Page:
They were using hydraulic brakes in the early 20's. The '24 Speedway six had 4 wheel hydraulic brakes.

    All in all lots of neat stuff. The coachwork is pretty conservative, though the last of DV32 (Moscvicks) are very elegant and stylish.
     
    Last edited: Oct 16, 2008
  12. Actually over all Stutz was pretty successful, there were quite a few of them built. But wars and usage took thier toll. The main death to many of early (pre-'23) was the transaxle (liked to break in two) and then ib the later cars the transmission, the only reason they got a worth while tranny was cause it blew the 3rd gear out of the Lemans Challenger...which cost them the race. Sadly very few remain today.
     
  13. depends. If you want a pre-war Bearcat yes. But compared to a 35j...pitance.

    Many of the 20's and 30's cars are pretty reasonable. Just dont expect to pick up a coachbuilt DV32 for cheap.
     
  14. Bluto
    Joined: Feb 15, 2005
    Posts: 5,113

    Bluto
    Member Emeritus

    After I sold my T-head Mercer I brought a Stutz Blackhawk Speedster. This car built by a friend, was a real Hot Rod .... Corrello rods, Ross pistons, trick cam, wide ratio gearbox, very special high speed rearend gears, UUR2 Carb, 12Volt, even had H4 bulbs in the headlamps...........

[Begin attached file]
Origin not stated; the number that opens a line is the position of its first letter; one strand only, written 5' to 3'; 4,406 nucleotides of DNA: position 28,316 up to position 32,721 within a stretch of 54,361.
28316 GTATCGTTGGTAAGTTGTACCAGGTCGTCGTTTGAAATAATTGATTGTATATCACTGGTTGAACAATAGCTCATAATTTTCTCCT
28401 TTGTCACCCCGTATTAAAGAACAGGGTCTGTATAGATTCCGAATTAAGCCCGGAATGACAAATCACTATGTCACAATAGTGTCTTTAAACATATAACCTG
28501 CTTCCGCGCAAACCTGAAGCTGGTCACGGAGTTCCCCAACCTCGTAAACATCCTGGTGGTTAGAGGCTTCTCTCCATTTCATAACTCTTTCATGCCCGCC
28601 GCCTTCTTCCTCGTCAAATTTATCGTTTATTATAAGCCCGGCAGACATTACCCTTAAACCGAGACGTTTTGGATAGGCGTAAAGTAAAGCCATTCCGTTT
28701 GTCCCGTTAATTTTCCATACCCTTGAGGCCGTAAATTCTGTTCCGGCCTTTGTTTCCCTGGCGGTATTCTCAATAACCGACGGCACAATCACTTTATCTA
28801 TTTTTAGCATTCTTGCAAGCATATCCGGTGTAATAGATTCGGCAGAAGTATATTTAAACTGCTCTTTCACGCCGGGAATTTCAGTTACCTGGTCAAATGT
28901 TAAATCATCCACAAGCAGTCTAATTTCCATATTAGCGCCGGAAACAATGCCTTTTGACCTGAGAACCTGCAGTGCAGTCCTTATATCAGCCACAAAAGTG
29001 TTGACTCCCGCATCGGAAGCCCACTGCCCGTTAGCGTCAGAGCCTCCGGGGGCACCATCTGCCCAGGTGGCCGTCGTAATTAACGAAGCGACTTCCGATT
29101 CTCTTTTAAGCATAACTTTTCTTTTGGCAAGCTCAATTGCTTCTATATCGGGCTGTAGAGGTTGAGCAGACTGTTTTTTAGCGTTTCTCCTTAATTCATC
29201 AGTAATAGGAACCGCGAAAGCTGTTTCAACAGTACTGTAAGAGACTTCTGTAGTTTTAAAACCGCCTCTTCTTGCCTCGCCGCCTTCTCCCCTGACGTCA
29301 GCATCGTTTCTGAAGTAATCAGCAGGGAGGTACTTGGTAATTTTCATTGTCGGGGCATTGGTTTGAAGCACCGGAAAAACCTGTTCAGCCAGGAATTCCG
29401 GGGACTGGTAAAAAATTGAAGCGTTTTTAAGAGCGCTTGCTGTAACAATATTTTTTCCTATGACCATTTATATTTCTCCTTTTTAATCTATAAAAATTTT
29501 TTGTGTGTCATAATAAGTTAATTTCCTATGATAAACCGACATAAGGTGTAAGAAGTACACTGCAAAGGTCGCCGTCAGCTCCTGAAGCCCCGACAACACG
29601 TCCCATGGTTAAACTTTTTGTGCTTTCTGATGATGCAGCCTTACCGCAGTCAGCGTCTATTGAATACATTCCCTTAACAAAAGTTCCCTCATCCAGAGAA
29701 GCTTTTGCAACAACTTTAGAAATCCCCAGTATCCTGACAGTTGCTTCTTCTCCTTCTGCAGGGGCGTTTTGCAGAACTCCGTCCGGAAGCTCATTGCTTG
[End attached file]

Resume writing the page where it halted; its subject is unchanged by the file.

This was a alloy boat-tail body with 20 inch Buffalos

    Best of the Best ..... cost me $30,000 not high $$$

    Now the bad news

    It took me a solid years to get the car to even start to work as good as it looked. As most of you know I've built race cars forever I HATE TO THINK WHAT IT WOULD HAVE COST A CUSTOMER!!!!

    In the end it was still a heavy handed POS not as fasy as it looked and you had to be very brave to go fast........ nothing as good as my Mercer built 15 years earlier maybe MAYBE 10 mph faster

    I traded it off for another car project AND was very happy to see it go

    I think that car is for sale today for about $100k

    The Mercer was a pleasure....... would drift with the grace of a sprint car

    The Stutz fought you in a solid four wheel drift and took real skill to recover

    Mercer ran smooth not the Stutz sounded and ran like you had a Jacobs radial in front of you

    And nothing old could ever beat the Mercer's 'Hot knife thru butter' shifting

    I will buy an L-head Mercer some day BUT NEVER A STUTZ

    So that's my hand's on gold-chain'r impression on Stutz

    There might be a Walking-beam Indy car Stutz out there for Big bucks but honest none of the others are worth owning.
     

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  15. The37Kid
    Joined: Apr 30, 2004
    Posts: 27,868

    The37Kid
    Member